|A glimpse down the trail among the sages with Bald Mountain in the background.|
|Giant cliffs in Fall Canyon look likely to be the reason for its name.|
The trail leaves Fall Canyon for neighboring Mansfield. For a moment, a couple of helicopters break my wilderness experience. They bank in the air above me against changing winds, then proceed north. Below me, I've just heard the sound of water flowing for the first time this day. Crossing the creek and dropping down some very solid switchbacks, I have arrived at the Sisquoc River.
|The view up the Sisquoc River from the switchback above Mansfield Camp.|
Fall Canyon Trail ends at Mansfield camp, which has plenty of grills and no tables. After poking around the camp a little, I decide to take the little bit of extra trail to Rattlesnake Falls upriver on a tributary. There is a sign for it and the trail looks well used. The waterfall turns out to be a cute little growing thing. Large boulders of hard composite show what is making all the waterfalls along the side of the river.
|Other waterfalls are available. This one is coming down on the north side of the river.|
|The waterfall that can be found by climbing a little way up Rattlesnake Canyon along the trail.|
Turning back, I make my way down the river past more waterfalls and the small camp of Skunk to South Fork. Along the way, another canyon is signed, but this one does not seem to have a trail climbing up it.
|The little bit of water coming over Mansfield Falls is hard to find.|
|The wet lip of Sisquoc Falls in Fall Canyon.|
|Large stepping stones are placed to aid in crossing the river, when it is required.|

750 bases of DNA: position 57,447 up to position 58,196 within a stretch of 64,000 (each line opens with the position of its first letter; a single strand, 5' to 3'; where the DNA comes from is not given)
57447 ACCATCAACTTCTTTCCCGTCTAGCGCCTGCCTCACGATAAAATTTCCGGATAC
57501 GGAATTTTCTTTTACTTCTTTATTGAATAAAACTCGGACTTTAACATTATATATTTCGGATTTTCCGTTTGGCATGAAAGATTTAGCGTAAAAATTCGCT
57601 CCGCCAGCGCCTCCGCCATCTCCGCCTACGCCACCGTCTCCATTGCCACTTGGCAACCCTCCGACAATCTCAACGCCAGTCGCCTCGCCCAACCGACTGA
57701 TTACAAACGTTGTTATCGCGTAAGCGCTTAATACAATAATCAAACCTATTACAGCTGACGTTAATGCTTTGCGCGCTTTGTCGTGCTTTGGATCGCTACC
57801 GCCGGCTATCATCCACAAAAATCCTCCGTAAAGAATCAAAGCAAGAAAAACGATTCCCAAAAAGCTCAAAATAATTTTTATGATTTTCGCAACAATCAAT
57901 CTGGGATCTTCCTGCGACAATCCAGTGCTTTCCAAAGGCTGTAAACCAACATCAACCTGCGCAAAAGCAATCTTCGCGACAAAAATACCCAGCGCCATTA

|A dry waterfall along the way that really shows the composite rock layer these waterfalls drop from.|
|Another look up the Sisquoc River.|
South Fork Station has a cabin and a few ice can stoves and a biffy, but also a collection of fences with gates of a sort that take a minor feat of strength to get open and are even harder to get closed again. Slicing my hand on the cut ends of the wire while closing the first one does not make me any happier to have to deal with them. I get near to slicing it some more three times on the second one, but manage to keep from bloodying myself further. The rest of the gates have been left open and I am happy to let them be as I decide it will be much nicer at Lonnie Davis instead, whatever it looks like there.
|The cabin at South Fork Station as well as the fire ring with a few old ice can stoves.|
The sign at the junction of Manzana Trail (or White Ledge Trail on this section) and Sisquoc Trail has been heavily corrected in pencil. As I climb up the south fork of the Sisquoc, it seems to be dry, but this turns out to be because I am hiking a flood plane slightly separated from the main water. A spur leads up to Lonnie Davis and crosses over the water just before ending at the camp. It is a rather nice camp after all, with at least four sites with grills. One is tucked away from the river for a quieter stay. There are still no tables, but plenty of benches. I get to enjoy my dinner under a good selection of stars and even get to watch the space station making its bright backward stroll across half the sky before vanishing into the Earth's shadow.
Continue reading: day 4
©2014 Valerie Norton
Posted 27 February 2014